Timeline of low-temperature technology
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18th century BC – 18th century 
- c. 1700 BC – Zimri-Lin, ruler of Mari in Syria commanded the construction of one of the first ice houses near the Euphrates.
- c. 500 BC – The yakhchal (meaning "ice pit" in Persian;) is an ancient Persian type of refrigerator. The structure was formed from a mortar resistant to heat transmission, in the shape of a dome. Snow and ice was stored beneath the ground, effectively allowing access to ice even in hot months and allowing for prolonged food preservation. Often a badgir was coupled with the yakhchal in order to slow the heat loss.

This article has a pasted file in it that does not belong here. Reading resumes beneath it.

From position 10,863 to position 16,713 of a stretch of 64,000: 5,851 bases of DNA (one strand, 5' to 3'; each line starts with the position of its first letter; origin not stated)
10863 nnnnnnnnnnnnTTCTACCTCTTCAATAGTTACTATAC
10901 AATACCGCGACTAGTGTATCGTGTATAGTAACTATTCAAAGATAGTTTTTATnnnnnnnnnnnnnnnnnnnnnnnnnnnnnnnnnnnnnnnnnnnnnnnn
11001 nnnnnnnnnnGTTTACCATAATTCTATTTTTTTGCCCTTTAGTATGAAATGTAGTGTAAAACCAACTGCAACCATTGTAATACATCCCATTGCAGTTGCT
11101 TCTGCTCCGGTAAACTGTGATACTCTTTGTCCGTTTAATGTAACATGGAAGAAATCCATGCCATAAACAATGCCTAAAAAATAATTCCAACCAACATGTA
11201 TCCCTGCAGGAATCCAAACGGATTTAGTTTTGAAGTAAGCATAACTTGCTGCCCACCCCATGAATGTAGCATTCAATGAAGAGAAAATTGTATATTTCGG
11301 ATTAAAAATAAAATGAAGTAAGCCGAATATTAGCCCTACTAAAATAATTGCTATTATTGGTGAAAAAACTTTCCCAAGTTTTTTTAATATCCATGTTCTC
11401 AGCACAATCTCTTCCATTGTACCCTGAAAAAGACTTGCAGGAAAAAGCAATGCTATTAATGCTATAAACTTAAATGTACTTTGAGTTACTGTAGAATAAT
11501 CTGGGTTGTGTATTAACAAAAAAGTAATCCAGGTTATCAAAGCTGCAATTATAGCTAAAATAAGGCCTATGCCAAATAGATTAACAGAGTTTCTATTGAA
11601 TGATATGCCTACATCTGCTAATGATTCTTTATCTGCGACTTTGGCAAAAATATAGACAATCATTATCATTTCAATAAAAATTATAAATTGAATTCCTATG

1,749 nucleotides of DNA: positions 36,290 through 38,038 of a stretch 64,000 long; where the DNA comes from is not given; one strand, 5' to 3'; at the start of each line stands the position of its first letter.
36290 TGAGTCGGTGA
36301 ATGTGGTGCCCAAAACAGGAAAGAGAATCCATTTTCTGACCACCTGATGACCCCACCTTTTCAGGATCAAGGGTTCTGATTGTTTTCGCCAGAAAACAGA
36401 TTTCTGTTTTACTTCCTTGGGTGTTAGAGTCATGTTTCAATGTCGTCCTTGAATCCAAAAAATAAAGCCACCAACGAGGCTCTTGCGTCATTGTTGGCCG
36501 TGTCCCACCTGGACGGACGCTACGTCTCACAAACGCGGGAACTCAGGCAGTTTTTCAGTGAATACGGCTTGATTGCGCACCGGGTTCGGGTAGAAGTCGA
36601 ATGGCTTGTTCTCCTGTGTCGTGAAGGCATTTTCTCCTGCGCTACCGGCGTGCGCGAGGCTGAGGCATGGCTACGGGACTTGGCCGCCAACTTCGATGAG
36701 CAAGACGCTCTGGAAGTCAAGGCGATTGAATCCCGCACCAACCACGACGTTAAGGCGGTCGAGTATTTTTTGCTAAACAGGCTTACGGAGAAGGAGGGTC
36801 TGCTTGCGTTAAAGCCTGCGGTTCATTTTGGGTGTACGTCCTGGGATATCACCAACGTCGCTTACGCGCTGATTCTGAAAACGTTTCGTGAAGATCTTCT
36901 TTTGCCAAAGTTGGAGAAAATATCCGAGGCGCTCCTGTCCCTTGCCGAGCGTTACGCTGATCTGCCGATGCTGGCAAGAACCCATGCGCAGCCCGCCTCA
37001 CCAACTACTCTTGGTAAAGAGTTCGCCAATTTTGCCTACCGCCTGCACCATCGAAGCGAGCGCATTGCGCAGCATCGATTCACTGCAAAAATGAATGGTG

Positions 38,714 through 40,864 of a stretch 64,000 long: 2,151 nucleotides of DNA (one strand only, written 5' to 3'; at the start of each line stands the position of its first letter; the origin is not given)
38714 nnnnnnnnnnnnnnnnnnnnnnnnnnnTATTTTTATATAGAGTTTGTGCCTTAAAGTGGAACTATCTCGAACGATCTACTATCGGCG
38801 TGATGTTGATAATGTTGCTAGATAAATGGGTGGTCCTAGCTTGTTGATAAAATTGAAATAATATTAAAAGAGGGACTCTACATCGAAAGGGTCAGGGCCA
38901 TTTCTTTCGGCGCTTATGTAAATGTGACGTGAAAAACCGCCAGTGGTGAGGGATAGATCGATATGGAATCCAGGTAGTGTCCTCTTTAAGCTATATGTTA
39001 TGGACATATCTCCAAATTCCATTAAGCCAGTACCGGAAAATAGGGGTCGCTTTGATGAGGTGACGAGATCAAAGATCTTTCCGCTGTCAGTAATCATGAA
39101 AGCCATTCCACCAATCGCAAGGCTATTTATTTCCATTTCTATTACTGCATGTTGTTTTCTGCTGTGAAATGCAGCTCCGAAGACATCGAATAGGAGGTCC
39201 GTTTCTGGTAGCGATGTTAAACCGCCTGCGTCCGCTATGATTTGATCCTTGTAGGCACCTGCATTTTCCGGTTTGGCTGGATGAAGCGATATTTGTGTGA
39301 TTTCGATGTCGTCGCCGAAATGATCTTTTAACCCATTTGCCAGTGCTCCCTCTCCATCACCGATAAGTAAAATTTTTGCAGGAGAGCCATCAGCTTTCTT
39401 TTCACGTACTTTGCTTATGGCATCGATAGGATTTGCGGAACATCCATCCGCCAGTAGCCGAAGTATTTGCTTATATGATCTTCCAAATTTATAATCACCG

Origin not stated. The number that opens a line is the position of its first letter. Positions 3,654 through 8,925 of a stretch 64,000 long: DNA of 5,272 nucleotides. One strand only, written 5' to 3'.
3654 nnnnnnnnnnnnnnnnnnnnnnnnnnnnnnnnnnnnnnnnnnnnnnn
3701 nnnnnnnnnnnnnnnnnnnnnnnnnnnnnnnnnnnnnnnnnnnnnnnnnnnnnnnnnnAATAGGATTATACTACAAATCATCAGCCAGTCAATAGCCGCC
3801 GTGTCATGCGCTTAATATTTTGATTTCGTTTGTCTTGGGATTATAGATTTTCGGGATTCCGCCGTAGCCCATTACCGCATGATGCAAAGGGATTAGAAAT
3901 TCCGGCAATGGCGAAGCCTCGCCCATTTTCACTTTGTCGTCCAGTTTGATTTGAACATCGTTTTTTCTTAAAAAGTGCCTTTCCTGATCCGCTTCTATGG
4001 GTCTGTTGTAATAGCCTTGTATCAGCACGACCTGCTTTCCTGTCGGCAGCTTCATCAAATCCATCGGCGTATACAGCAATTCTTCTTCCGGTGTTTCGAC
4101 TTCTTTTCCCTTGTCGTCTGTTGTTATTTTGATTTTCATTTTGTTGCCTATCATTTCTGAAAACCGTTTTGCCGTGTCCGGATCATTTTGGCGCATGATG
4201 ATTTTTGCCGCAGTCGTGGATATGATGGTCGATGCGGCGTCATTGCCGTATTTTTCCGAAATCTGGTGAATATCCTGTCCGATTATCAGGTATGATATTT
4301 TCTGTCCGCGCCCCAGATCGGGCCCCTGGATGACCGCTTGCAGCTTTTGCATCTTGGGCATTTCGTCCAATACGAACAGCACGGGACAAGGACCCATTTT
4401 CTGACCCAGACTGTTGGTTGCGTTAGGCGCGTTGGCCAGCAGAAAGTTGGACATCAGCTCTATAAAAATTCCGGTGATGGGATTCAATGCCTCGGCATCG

- 1396 AD - Ice storage warehouses called "Dong-bing-go (meaning "east ice storage warehouse" in Korean) and Seo-bing-go ("west ice storage warehouse") were built in Han-Yang (currently Seoul, Korea). The buildings housed ice that was collected from the frozen Han River in January (by lunar calendar). The warehouse was well-insulated, providing the royal families with ice into the summer months. These warehouses were closed in 1898 AD but the buildings are still intact in Seoul.
- 1650 – Otto von Guericke designed and built the world's first vacuum pump and created the world's first ever vacuum known as the Magdeburg hemispheres to disprove Aristotle's long-held supposition that 'Nature abhors a vacuum'.
- 1656 – Robert Boyle and Robert Hooke built an air pump on this design.
- 1662 – Boyle's law (gas law relating pressure and volume) is demonstrated using a vacuum pump
- 1665 – Boyle theorizes a minimum temperature in New Experiments and Observations touching Cold.